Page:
HAVANA TIMES – Despite the heavy and persistent rains that flogged the capital for 48 hours, the celebration of Hanukkah, or feast of the miracle, was held at the Beth Shalom Synagogue, Cuba’s most important temple.
The first candle in the grand candelabrum, which has eight branches, was lighted by the Cuban Vice President, Miguel Díaz-Canel Bermúdez, in the presence of Mrs. Adela Dworin, president of the Patronato Hebreo (Hebrew Community) and a pillar of the Jewish community on the island.
The candelabrum has new candle holders, but the candle in the central and tallest holder — called Shamash — is used to light the eight branches. “That is why this is called the feast of the miracle,” Dworin told us.
During the Greco-Syrian occupation of Judea under the command of Antiochus (c. 200 B.C.), the occupiers “attempted to Hellenize the population, their faith and culture,” she said. “The temple at Jerusalem was desecrated and the Maccabeans, after a fierce guerrilla war led by Yehuda the Maccabean, won.”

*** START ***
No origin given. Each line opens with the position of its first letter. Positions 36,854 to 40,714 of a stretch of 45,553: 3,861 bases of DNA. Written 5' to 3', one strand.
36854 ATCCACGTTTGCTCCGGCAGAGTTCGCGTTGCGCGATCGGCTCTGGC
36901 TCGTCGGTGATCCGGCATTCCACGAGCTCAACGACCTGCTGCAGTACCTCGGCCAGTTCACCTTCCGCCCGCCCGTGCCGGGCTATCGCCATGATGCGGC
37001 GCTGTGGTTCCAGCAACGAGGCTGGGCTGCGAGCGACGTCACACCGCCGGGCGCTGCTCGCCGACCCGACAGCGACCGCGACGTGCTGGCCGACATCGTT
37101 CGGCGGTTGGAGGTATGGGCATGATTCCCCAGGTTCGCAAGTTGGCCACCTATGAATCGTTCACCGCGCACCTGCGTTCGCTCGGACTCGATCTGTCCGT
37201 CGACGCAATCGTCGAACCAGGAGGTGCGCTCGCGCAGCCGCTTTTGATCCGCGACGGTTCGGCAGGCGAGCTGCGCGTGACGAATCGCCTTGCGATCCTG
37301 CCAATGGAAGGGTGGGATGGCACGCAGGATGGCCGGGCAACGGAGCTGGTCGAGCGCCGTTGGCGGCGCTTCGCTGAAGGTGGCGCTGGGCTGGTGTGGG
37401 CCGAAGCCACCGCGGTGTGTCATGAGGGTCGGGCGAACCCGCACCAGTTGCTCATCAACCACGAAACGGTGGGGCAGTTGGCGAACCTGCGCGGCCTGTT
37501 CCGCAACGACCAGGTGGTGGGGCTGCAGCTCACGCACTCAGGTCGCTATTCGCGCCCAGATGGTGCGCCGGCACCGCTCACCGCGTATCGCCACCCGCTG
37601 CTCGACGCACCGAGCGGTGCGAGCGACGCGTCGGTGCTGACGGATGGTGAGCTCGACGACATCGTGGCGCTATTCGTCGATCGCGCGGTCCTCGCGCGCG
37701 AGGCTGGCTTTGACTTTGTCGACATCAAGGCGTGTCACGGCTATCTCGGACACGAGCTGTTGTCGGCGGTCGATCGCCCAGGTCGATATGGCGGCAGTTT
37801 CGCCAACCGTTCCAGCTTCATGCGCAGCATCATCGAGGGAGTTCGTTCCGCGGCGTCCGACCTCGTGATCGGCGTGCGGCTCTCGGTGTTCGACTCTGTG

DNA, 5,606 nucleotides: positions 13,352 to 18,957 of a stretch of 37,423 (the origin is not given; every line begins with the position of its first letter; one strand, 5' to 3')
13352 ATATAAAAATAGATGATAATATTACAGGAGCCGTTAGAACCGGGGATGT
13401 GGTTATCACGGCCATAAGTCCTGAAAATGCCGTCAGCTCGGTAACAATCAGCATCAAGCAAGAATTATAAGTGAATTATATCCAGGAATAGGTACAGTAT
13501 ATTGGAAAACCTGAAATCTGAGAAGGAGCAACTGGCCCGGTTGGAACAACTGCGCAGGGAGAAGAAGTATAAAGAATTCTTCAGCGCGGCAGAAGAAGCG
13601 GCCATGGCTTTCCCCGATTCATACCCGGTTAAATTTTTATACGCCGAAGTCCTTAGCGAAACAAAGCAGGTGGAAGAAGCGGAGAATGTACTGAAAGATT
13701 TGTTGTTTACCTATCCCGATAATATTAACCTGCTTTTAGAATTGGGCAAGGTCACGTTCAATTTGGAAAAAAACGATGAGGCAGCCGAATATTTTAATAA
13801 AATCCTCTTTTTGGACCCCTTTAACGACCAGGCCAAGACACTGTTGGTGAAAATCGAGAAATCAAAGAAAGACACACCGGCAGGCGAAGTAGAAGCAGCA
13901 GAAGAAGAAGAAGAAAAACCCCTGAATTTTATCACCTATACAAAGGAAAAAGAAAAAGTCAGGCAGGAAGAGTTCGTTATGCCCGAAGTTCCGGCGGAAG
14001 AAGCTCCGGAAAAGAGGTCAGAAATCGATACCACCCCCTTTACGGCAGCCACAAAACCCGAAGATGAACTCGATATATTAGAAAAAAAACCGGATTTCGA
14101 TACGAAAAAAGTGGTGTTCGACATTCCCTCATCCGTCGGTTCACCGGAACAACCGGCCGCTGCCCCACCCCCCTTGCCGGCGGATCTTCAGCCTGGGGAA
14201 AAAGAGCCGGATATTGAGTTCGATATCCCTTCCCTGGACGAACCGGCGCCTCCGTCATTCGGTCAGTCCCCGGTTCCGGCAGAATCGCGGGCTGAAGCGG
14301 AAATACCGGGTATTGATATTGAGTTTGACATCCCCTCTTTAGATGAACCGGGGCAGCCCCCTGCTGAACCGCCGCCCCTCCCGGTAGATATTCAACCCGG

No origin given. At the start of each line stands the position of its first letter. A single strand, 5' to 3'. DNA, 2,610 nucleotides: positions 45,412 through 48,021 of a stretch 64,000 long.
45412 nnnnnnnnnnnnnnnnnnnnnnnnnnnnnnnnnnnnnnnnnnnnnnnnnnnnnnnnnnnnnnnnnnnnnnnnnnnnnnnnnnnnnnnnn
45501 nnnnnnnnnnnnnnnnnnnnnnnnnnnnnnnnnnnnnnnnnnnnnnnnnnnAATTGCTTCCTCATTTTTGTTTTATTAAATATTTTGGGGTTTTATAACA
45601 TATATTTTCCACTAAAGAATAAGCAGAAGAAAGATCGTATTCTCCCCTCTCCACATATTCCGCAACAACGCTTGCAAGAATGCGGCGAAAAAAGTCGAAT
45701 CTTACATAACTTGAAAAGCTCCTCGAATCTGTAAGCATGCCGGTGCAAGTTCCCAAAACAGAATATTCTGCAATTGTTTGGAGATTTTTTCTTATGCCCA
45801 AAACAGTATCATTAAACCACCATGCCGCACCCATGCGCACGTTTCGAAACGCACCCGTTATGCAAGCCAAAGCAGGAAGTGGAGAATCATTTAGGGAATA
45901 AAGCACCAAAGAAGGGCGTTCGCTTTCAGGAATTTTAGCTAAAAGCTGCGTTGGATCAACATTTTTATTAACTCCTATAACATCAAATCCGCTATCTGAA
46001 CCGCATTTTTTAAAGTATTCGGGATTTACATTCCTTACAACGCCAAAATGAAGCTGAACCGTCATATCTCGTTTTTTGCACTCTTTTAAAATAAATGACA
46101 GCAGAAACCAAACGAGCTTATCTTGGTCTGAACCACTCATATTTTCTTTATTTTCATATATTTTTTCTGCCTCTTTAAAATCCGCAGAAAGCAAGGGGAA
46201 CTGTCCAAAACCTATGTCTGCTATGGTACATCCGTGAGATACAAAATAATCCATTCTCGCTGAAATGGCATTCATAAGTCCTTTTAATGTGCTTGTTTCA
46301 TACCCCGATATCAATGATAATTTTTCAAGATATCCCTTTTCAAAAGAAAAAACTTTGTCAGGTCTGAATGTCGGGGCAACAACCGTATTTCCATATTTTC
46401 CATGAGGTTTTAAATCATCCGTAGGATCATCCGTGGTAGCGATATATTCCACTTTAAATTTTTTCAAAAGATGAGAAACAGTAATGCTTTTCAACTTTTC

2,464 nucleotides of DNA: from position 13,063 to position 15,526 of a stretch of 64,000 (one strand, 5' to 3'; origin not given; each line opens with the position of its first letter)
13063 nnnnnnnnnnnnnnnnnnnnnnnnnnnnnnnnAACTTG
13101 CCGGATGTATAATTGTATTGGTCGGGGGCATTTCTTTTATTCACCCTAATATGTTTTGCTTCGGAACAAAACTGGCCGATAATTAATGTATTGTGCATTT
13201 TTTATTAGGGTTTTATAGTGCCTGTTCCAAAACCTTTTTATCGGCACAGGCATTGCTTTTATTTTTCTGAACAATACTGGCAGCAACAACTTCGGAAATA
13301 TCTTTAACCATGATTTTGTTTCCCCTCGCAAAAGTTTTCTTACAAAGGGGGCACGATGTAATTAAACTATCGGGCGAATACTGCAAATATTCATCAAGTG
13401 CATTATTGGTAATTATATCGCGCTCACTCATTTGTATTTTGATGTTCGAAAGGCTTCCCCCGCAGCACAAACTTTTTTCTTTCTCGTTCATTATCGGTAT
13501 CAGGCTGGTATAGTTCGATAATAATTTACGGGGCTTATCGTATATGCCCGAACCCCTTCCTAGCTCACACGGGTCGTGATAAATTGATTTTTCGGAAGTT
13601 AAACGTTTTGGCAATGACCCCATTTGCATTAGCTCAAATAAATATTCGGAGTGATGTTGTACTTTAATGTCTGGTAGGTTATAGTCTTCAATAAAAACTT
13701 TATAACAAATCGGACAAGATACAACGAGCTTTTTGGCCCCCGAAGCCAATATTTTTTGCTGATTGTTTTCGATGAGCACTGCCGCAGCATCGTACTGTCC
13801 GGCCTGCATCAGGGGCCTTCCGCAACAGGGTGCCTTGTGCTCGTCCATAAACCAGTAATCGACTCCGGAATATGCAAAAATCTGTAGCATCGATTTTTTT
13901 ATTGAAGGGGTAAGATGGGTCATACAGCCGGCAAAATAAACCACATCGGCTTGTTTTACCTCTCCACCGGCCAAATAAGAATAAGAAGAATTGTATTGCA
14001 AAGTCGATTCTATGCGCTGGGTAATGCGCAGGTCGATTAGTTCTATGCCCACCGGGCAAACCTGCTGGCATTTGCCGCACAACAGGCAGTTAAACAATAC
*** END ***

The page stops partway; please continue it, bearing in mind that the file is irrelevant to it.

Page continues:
“While cleaning the temple, the Jews found a vessel with oil, which they lit, and the light burned for eight days,” Dworin said. That is why the central candle is used to light the remaining eight.
Fidel Castro in 1998 and Raúl Castro in 2010 also shared this celebration with the members of Havana’s Jewish community.
The Cuban Vice President and his entourage, which included Caridad Diego, head of the religious department of the Central Committee of the Communist Party of Cuba, toured the building and its excellent library.
The official delegation also watched a religious play and listened to the songs of the Shalom Choir. Dancers performed “rikudim,” traditional Jewish dances.
“I appreciate how they’ve been able to maintain and feed the history, culture and knowledge about the Jewish people in our beloved Cuba,” said the Vice President, who is also a member of the Communist Party politburo.
“Together, we can cooperate and contribute to the construction of a better society. It has been an unforgettable evening,” he said.